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^: *http://onlinelibrary.wiley.com/journal/10.1111/(ISSN)1365-3059 /issues (http://onlinelibrary.wiley.com/journal/10.1111/(ISSN)1365-3059/ issues)
^: Tran H.S.; You M.P.; Barbetti M.J.
^: Expression of defence-related genes in stems and leaves of resistant and susceptible field pea (Pisum sativum) during infection by Phoma koolunga [ , , Phoma koolunga. (. )]
^: Plant Pathology, 2018; Vol.67,N 1. - P. 156-166
^: 2018
^: Bibliogr.:p.165-166
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^: The differential expression of 13 defence-related genes during Phoma koolunga infection of stems and leaves of susceptible versus resistant field pea (Pisum sativum) was determined using qRT-PCR. Expression, in terms of relative mRNA level ratios, of genes encoding ferredoxin NADP oxidoreductase, 6a-hydroxymaackiain methyltransferase (hmm6), chalcone synthase (PSCHS3) and ascorbate peroxidase in leaves and stems differed during 6-72 hours post-inoculation (hpi) and reflected known host resistance levels in leaves versus stems. In comparison to the susceptible genotype, at 24, 48 and 72 hpi, two genes, hmm6 (122.43-, 206.99- and 32.25-fold, respectively) and PSCHS3 (175.00-, 250.13- and 216.24-fold, respectively), were strongly up-regulated in leaves of the resistant genotype, highlighting that resistance against P. koolunga in field pea is governed by the early synthesis of pisatin. At 24 hpi, leaves infected by P. koolunga showed clear differences in expression of target genes. For example, the gene encoding a precursor of the defensin disease resistance response protein 39' was substantially down-regulated in leaves of both the susceptible and the resistant genotypes inoculated with P. koolunga. This contrasts with other studies on another pea black spot pathogen, Didymella pinodes, where this same gene is strongly up-regulated in leaves of resistant and susceptible genotypes. The current study provides the first understanding of defence-related genes involved in the resistance against P. koolunga, opening novel avenues to engineer new field pea cultivars with improved leaf and stem black spot disease resistance as the basis for developing more effective and sustainable management strategies. aref1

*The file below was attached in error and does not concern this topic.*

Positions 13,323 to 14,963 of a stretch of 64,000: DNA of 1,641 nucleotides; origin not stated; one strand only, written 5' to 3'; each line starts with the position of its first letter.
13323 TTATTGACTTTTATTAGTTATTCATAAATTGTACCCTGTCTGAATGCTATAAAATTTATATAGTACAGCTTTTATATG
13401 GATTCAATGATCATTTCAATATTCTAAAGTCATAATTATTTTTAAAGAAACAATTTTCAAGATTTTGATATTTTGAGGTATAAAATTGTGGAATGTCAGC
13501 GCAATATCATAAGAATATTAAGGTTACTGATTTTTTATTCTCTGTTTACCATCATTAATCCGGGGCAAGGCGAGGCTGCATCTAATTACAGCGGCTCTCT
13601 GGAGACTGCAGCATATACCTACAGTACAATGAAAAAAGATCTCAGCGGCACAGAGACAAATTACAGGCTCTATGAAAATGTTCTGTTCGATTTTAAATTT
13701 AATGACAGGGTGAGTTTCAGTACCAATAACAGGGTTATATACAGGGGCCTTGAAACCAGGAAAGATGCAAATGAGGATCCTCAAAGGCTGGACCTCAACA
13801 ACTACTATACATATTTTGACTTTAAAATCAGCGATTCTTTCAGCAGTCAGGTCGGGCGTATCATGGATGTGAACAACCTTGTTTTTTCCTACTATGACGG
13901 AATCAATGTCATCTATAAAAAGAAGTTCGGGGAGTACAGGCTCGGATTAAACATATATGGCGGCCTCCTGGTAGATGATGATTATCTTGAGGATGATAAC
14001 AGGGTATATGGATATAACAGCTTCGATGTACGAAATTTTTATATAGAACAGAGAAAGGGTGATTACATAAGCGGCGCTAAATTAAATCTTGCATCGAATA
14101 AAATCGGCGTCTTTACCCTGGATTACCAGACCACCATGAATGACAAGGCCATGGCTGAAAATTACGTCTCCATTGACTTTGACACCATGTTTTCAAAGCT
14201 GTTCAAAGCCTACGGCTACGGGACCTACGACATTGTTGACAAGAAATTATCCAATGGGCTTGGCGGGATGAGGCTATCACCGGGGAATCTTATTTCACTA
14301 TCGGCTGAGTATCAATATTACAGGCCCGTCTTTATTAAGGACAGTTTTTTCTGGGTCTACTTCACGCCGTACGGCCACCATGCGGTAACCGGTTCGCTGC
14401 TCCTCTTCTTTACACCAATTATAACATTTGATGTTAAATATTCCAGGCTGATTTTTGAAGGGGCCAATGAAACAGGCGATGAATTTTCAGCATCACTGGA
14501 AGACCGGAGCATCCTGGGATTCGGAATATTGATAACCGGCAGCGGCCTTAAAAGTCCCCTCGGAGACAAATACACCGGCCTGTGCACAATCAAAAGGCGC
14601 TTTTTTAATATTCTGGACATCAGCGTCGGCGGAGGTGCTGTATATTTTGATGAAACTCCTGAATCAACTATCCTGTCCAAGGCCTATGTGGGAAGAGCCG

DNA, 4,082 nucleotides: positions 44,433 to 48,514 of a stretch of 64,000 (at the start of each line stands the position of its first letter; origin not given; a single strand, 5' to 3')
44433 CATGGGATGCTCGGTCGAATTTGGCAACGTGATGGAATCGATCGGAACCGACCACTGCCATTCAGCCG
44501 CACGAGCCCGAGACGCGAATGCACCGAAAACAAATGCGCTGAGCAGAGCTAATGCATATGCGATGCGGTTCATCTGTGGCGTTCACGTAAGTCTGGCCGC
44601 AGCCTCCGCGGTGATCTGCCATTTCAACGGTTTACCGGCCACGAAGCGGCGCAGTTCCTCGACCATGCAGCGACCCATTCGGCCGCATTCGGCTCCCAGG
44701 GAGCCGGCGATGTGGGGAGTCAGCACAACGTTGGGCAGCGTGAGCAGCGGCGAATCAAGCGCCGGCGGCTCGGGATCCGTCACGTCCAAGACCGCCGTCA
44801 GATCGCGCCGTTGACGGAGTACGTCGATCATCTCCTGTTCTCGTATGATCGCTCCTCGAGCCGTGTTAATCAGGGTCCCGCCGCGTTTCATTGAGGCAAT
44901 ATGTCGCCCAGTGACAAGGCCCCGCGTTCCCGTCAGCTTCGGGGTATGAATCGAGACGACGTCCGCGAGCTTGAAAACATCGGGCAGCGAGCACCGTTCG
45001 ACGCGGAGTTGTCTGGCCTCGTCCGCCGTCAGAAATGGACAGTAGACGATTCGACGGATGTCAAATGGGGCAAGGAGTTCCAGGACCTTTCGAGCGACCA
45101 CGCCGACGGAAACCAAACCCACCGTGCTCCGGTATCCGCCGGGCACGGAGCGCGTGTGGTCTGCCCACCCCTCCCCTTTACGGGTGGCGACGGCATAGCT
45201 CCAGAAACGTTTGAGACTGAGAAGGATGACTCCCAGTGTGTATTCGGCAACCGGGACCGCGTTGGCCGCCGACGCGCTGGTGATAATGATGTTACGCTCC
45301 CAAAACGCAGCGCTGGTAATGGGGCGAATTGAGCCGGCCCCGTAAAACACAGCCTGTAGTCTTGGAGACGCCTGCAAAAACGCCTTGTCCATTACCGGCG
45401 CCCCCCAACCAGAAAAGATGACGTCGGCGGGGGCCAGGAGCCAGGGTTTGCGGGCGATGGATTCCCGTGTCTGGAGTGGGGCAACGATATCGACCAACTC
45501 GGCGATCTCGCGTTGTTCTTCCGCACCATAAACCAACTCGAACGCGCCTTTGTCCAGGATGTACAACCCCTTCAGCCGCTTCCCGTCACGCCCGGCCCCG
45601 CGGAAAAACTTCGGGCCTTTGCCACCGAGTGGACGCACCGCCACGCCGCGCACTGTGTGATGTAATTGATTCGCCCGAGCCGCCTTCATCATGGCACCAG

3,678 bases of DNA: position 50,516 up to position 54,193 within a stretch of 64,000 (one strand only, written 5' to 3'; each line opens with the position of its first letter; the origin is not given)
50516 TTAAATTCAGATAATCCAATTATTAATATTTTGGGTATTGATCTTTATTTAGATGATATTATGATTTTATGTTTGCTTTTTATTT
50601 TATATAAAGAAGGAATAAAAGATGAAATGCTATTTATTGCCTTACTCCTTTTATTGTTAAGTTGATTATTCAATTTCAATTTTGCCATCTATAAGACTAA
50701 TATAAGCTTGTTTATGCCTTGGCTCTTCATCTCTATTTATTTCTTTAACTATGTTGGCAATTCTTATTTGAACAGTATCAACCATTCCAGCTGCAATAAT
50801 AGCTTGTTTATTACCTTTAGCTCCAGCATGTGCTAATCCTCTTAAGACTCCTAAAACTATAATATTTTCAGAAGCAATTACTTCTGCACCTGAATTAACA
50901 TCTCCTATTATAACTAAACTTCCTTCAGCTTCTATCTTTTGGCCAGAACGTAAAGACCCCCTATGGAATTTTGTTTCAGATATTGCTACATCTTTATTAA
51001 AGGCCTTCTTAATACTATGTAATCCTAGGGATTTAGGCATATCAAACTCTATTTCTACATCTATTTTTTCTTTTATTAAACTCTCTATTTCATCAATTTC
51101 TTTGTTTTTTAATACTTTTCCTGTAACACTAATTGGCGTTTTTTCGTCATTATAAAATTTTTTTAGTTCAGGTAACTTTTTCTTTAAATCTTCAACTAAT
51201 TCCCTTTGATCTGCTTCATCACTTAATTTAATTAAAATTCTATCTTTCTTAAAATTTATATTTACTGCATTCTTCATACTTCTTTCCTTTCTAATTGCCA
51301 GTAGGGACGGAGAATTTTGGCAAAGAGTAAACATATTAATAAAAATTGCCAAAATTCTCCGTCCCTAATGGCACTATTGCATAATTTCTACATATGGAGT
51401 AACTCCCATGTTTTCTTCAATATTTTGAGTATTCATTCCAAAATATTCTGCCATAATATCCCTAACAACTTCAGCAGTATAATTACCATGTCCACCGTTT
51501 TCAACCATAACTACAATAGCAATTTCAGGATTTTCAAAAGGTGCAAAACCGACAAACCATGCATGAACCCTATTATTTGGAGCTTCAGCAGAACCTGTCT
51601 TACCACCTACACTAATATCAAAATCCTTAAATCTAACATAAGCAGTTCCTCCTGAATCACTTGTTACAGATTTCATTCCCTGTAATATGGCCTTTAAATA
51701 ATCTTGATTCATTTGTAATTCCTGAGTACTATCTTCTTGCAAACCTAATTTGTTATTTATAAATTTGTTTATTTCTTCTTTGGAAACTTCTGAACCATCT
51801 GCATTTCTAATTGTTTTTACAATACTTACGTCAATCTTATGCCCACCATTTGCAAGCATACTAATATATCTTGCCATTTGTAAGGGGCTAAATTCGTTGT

^TRN: 1846762
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